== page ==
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Wis. woman makes intricate dollhouses

  • Article by: JUSTIN McLAUGHLIN
  • Associated Press
  • February 15, 2014 - 12:05 AM

MANITOWOC, Wis. — Roberta Klaeser works with miniatures to create intricate scenes of life inside dollhouses. She was inspired to start working with miniatures when she visited a shop in Milwaukee, and saw a dollhouse in the window.

She thought, "I bet I could do that" and she then created a similar dollhouse. "One thing just leads to another" in making miniatures, and eventually she won several ribbons in exhibitions of her work. She also has shown her collection in private venues and in shows in Milwaukee and north Chicago.

Klaeser, a Manitowoc native and retired teacher, has been working with miniatures since the 1970s. She was a librarian for about 30 years in Milwaukee until she moved back to Manitowoc 13 years ago. She earned her first degree in fine arts, and degrees in art education and library science.

"I buy what is called a naked building," Klaeser told HTR Media (http://htrne.ws/1jqFnIW ), and then she builds the siding, details, paints the building and places the furniture and miniatures. Klaeser creates a floor plan on grid paper to decide the placement of walls and furniture. She says that care is important, and that "you don't just slap it (the project) together." Klaeser said she tries to have a consistent color scheme throughout each dollhouse, starting with a primary color and a secondary color.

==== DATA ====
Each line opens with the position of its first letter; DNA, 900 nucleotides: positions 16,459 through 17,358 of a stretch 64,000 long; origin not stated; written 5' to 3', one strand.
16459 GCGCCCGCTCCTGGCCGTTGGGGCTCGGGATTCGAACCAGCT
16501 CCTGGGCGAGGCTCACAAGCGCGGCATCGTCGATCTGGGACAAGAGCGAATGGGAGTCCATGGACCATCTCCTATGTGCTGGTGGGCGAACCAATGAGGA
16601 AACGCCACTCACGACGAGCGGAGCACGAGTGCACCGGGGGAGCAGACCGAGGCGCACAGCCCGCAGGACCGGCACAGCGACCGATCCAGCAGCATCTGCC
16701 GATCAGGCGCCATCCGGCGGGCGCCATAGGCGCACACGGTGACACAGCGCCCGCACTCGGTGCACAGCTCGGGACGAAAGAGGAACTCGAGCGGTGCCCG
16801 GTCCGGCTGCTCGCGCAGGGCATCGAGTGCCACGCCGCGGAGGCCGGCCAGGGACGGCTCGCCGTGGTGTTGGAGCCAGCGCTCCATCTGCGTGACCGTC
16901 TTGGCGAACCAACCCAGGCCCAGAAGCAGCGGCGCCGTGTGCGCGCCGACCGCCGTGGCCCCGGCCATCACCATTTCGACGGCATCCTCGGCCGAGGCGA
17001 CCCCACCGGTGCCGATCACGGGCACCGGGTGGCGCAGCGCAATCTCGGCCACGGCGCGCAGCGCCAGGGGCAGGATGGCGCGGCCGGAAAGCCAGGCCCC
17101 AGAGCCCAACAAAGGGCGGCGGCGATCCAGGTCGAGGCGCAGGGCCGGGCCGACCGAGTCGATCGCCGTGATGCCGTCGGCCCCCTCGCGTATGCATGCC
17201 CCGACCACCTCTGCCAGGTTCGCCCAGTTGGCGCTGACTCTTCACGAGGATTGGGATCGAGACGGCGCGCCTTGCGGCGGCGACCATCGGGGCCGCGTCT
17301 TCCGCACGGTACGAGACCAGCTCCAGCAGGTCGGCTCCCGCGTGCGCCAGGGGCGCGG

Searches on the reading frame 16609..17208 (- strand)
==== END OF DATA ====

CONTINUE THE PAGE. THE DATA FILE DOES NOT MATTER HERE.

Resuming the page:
Many of the dollhouse scenes are set in the Victorian period, with Victorian style clothing, furniture and lighting. The miniature lights are wired through the dollhouse. The dollhouses show incredible detail, down to tiny jars of mayonnaise and other cupboard products, complete with miniature brand labels. Klaeser also displayed a tiny ration booklet that came complete with pages of ration stamps. Klaeser also designs miniature carpets with intricate designs.

"Needlepoint has always been a hobby of mine," she said.

Klaeser is currently working on a large dollhouse, which she said is 10 years in the making.

An AP Member Exchange Feature shared by HTR Media

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